Budgie is a GTK-based desktop environment built on GNOME technologies by the Buddies of Budgie organization, traditionally associated with Solus as its flagship desktop environment. The desktop emphasizes simplicity, minimalism, and elegance, featuring some unique aspects, including a sidebar.
The brand new Budgie Desktop 10.7, released today, offers a sleek and improved user experience that will impress both new and experienced users alike. So without further ado, let’s see what’s new.
Budgie Desktop 10.7: What’s New?
This release includes a slew of styling improvements, as the team has been focused on the small details to improve user experience.
New Application Indexer & Improved Run Dialog
Budgie 10.7 adds a new application indexer that replaces libgnome-menus and unifies logic in both the Budgie Menu and the Budgie Run Dialog. This means that the automatic indexing of the various applications “.dekstop” files in directories intended to store them has significantly improved and is much more reliable now.
Budgie Run Dialog also benefits from improved indexing, providing more consistent search results. Furthermore, it has undergone some visual and functional changes, such as now being displayed at the correct width and adapting to the resolution of the desktop environment. In addition, the label for the app name and description has been split into two labels now.
New Screenshot Tool
Budgie 10.7 features a brand new Budgie Screenshot application, as the desktop environment no longer relies on built-in gnome-screenshot to take screenshots. However, the new tool is nearly identical to the familiar GNOME one in both look and functionality.
Budgie Menu, the application with which the user interacts the most often, has gotten significant attention in Budgie 10.7. First, it now uses switcheroo-control, a D-Bus service to check the availability of dual-GPU, to switch between GPU environments when running applications that require it. In other words, users with dual-GPU systems can now launch apps without worrying about which GPU is used.
Moreover, Budgie Menu is much more personalized, allowing users to launch a file manager directly to folders such as Home, Documents, Music, and so on. But wait, that’s not all. Users now have easy buttons for launching Budgie Desktop Settings, Budgie Control Center, and the new Power Dialog in the redesigned bottom strip of the Budgie Menu.
As mentioned, Budgie 10.7 adds a new Power Dialog for typical activities like Shutdown, Reboot, and Suspend, among others.
Desktop notifications are an essential part of any desktop environment, and Budgie 10.7 includes several improvements in this area. Here are the more important ones:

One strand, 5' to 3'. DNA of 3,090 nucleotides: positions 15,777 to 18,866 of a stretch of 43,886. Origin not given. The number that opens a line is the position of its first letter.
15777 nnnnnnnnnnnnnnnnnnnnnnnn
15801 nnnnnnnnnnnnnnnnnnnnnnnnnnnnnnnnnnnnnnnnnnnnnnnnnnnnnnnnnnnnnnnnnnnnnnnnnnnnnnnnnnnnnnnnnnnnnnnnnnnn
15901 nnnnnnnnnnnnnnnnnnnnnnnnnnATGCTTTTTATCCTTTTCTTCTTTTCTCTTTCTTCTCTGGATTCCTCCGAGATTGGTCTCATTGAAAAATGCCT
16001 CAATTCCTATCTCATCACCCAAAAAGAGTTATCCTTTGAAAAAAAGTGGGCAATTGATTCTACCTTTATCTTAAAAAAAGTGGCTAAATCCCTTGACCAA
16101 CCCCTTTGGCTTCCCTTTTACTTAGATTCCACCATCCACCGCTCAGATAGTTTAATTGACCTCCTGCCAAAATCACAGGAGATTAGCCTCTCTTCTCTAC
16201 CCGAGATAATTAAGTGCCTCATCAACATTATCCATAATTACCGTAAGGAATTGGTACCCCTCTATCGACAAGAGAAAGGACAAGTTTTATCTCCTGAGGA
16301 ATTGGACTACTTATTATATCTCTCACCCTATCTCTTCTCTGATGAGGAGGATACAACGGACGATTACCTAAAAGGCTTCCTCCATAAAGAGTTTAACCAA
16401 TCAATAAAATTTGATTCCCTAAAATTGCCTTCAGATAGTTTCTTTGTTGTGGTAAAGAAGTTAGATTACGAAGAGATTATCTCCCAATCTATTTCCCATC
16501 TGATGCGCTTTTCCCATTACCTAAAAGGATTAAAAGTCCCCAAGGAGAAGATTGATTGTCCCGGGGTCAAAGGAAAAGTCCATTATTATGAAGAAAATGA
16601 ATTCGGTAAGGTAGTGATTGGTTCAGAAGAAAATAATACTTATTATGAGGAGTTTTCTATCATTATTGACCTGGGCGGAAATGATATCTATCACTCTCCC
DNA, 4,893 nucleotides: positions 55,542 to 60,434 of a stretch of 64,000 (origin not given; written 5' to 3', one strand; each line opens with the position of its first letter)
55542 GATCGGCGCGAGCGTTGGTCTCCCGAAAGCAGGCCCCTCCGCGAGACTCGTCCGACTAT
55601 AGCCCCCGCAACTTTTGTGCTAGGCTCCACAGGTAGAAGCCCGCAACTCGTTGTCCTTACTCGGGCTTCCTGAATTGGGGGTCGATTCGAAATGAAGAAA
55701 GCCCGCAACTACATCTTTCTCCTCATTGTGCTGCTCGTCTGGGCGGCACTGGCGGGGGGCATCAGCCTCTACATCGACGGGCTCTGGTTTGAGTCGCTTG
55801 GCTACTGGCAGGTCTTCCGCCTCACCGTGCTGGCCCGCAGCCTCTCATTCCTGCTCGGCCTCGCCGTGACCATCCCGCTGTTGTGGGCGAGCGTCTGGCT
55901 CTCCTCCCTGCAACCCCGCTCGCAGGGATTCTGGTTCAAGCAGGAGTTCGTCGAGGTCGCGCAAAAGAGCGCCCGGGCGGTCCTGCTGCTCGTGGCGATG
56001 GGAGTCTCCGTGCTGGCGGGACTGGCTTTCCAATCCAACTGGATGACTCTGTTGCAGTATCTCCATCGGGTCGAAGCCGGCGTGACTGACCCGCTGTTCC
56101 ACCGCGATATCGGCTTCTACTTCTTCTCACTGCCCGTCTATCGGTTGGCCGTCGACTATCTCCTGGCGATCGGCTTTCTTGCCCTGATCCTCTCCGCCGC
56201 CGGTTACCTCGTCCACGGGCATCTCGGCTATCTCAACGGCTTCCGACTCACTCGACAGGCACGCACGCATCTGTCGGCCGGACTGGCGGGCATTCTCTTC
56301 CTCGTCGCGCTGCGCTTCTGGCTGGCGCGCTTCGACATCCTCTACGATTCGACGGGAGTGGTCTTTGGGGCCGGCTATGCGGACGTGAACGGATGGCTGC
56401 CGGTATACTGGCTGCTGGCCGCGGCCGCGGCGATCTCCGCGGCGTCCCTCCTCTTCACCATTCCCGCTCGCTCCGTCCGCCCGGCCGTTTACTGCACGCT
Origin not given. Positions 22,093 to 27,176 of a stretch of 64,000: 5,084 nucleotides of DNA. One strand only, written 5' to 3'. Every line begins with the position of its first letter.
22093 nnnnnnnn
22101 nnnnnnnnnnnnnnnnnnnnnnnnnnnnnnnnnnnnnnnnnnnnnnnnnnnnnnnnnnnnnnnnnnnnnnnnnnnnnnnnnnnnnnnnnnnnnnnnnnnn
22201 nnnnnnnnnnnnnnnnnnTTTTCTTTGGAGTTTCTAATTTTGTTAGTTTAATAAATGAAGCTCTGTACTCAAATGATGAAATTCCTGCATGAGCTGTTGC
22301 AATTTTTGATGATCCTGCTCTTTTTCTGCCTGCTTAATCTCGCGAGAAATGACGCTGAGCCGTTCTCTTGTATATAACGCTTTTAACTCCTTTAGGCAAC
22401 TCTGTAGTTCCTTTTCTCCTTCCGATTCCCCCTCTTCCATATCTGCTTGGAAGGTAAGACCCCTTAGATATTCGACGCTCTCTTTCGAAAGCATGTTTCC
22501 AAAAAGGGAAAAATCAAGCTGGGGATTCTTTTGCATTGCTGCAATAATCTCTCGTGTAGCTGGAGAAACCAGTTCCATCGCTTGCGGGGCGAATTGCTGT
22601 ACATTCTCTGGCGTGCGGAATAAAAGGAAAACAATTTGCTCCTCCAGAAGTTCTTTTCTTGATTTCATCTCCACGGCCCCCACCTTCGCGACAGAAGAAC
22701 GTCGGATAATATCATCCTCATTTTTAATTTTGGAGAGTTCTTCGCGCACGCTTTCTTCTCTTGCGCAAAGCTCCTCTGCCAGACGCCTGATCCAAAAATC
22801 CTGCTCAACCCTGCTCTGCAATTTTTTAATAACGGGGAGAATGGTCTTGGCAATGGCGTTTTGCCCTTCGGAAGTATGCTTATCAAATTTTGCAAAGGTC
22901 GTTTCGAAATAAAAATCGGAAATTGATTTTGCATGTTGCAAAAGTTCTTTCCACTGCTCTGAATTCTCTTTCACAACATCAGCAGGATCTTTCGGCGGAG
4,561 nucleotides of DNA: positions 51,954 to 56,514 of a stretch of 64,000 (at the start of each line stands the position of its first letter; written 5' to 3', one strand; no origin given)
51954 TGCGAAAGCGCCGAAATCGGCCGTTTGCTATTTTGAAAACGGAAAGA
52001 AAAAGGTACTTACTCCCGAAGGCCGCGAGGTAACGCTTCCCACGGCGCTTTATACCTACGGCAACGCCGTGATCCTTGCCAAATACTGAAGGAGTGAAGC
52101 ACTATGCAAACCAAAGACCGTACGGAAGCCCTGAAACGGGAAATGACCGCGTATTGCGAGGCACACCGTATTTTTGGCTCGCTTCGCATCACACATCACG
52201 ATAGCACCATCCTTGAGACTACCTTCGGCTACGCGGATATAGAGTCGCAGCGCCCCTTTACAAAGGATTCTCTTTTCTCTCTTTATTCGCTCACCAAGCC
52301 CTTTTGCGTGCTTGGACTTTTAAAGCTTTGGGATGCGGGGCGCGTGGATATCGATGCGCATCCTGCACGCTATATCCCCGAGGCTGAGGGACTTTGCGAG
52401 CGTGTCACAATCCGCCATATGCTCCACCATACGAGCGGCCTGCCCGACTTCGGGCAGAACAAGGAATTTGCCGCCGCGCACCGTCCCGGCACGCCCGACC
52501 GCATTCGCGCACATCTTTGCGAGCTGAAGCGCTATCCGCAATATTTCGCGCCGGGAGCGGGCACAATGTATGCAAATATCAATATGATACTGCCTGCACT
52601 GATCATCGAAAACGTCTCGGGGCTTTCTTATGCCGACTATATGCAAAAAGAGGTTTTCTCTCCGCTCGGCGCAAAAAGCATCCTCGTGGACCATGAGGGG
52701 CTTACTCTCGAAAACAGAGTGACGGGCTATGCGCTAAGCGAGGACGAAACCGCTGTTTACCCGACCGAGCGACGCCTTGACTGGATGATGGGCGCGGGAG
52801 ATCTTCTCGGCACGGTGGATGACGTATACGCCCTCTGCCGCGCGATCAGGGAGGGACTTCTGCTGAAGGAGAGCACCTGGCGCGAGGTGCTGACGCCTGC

- When showing and closing, notifications will now fade in and out.
- Budgie 10.7 stop notification popups from taking over input focus.
- Fixed an issue with notifications causing the screen to flicker in a full-screen app.
- Budgie will now show a notification popup when a window exits fullscreen mode to notify the user that there are notifications that they did not see.
Other Budgie 10.7 Improvements
Raven is the name of Budgie’s special right panel that sets the desktop environment apart from all others. Its purpose is to display various widgets and notifications, providing quick access. Budgie 10.7 introduces a new pluggable Raven widget API framework that enables third-party developers to build their Raven widgets.
On top of that, the sidebar’s widgets can now be positioned as desired, and you can even remove those you don’t want. In addition, some of the main ones have also been improved. For example, the Media Player widget now has a more compact design, while the Calendar allows you to disable day names.
Finally, Budgie 10.7 brings the brand new Usage Monitor widget, which allows users to keep an eye on CPU, RAM, and Swap usage.
You can refer to the Buddies Of Budgie blog announcement for detailed information about all changes.
The main question users are asking is when they will be able to try out all of the new features coming with the Budgie 10.7 desktop environment. As always, users of rolling release Linux distributions, such as Arch Linux, Void, openSUSE Tumbleweed, etc., are expected to get the latest package versions in their repositories first, probably in the next few weeks.
Unfortunately, other users will have to wait for the release of new Budgie-centric spins of some of the more popular Linux distributions, such as Ubuntu Budgie, which will be released in late April, or the new Fedora Budgie spin, which is expected to see the light in May.